Matt LaPorta was the seventh overall pick in the 2007 draft and the centerpiece of the trade package the Indians received for CC Sabathia in 2008, but his stock has dropped so much since then that he went unclaimed on waivers in November.
That was partly due to LaPorta simply not producing in the majors, but also because October hip surgery made him a big question mark for 2013. So he stayed with the Indians and now Paul Hoynes of the Cleveland Plain Dealer writes that at least the hip is no longer a huge problem for LaPorta:
He no longer wakes in the morning and wonders if he’ll be able to walk, much less play baseball. He can sleep through the night and bend over and tie his shoes if needed. The hip hurt LaPorta all last season, but he didn’t have surgery until Oct. 18. …
October’s surgery was the second LaPorta has had on his left hip in the past three years. The first was for a torn labrum. The second removed bone fragments from the joint. “What happened was after the first surgery was that my bone, as a reaction to them going in there, grew more bone,” said LaPorta. “It’s rare, but it happens. It was like have a square peg in a round hole. It was rubbing and some pieces were breaking off. They got stuck in there and I couldn’t move my leg as freely as I would have liked.”
“My bone grew more bone” seems like it should be the leader in the clubhouse for quote of 2013. Also: Gross.
Over the weekend the Indians signed Jason Giambi to further block LaPorta’s path to regular playing time and at age 28 he’s no longer even on the 40-man roster, so he’s running out of time to carve out a big-league career.
OXON HILL, MD — Edwin Encarnacion began the offseason as, arguably, the second most desirable free agent on the market. As the Winter Meetings approach their end, however, he is a man without a team. And may not have a team any time soon.
Many teams have been rumored to be checking in on Encarnacion, but the defining trait of his free agency thus far has been clubs taking a pass. The most recent one being the Rangers, who are reported to simply not have the money to sign him, despite him filling a clear offensive need in Texas. Maybe the Rangers would be more competitive on the free agent market if they had a new stadium. Who knows?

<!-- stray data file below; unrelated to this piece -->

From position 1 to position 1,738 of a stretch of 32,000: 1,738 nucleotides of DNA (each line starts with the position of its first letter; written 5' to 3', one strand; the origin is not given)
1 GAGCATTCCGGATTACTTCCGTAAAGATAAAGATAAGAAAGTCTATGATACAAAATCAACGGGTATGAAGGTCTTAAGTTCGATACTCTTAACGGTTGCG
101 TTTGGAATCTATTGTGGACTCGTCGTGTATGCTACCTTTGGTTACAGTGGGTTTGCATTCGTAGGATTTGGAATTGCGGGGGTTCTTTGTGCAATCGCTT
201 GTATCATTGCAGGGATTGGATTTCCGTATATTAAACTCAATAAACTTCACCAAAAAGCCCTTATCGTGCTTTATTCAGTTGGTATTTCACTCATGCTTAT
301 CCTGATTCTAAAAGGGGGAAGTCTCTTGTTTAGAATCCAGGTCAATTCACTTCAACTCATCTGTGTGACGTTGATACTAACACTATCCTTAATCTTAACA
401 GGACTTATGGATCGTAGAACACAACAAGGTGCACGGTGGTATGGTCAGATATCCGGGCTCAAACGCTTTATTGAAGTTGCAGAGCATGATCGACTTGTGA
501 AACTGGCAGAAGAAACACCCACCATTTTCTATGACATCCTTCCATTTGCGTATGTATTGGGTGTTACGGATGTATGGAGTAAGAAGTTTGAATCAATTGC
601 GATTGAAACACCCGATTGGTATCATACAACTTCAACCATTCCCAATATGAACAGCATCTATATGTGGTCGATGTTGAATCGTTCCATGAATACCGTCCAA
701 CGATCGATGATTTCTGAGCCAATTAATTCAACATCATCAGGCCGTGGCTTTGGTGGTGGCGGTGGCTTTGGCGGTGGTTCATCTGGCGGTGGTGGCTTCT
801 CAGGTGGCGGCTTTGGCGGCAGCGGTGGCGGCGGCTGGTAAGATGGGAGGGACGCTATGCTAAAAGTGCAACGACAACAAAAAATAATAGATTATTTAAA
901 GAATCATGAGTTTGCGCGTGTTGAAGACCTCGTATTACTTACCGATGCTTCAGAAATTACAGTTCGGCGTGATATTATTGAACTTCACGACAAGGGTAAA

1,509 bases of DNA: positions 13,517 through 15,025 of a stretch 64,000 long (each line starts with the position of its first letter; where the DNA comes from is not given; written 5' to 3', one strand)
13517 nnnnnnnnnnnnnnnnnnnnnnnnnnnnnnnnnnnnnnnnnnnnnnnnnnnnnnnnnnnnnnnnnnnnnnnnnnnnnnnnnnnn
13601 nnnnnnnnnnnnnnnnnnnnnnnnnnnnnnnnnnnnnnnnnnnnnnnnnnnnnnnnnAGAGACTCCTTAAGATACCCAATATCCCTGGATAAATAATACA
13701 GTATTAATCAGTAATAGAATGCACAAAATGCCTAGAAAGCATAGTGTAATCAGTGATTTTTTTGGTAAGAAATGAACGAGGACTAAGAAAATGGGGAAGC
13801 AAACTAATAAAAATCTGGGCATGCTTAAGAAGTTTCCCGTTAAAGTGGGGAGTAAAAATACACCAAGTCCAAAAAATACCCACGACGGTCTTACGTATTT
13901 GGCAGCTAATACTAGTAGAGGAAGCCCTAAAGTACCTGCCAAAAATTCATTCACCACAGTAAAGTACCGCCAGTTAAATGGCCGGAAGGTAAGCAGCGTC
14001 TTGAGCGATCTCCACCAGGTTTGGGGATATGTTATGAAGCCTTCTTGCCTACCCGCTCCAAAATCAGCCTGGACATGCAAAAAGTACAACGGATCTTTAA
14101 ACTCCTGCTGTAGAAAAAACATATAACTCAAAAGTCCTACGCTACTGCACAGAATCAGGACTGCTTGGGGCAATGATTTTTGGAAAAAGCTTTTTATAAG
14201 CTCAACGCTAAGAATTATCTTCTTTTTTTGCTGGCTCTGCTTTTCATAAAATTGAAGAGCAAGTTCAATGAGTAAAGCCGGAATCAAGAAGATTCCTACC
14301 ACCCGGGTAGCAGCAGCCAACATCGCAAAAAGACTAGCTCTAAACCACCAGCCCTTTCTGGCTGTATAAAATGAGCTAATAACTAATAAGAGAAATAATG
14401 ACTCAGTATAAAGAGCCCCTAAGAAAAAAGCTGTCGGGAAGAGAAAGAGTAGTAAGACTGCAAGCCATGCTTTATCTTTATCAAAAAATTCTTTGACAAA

The Blue Jays, for whom he most recently played, offered him a four-year, $80 million deal that most figured was a lowball, and when he rejected it, they moved on to Kendrys Morales. The Red Sox acquired Mitch Moreland. The Yankees are reported to be passing. The most recent team linked to Encarnacion is the Indians, who are reported to have an offer out to him, but at this point it’s likely far lower than what most free agent watchers thought he might get a few weeks ago. A four-year, $90 million deal did not seem crazy for him in October. In December, there is speculation that he could be had for $60 million over that same term which, frankly, would be a bargain. That’s less than Mark Melancon, the third best closer on the market, got from the Giants.
There have been a lot of remarkable things that have happened in the past few weeks, but one of the most unexpected things would be one of the top bats in the game getting second-tier closer money.
OXON HILL, MD — Bill King has been selected as the 2017 recipient of the Ford C. Frick Award, presented annually for excellence in broadcasting by the National Baseball Hall of Fame and Museum.
King, one of the iconic voices of Bay Area sports, was known for his handlebar mustache and his signature “Holy Toledo!” exclamation. King broadcast A’s games for 25 seasons, from 1981 through 2005. He likewise broadcast Oakland Raiders and Golden State Warriors games and got his start as an announcer for the Giants in the late 1950s after they moved to San Francisco.
King passed away in October 2005. With the Frick Award, however, he has now been immortalized among baseball broadcasters.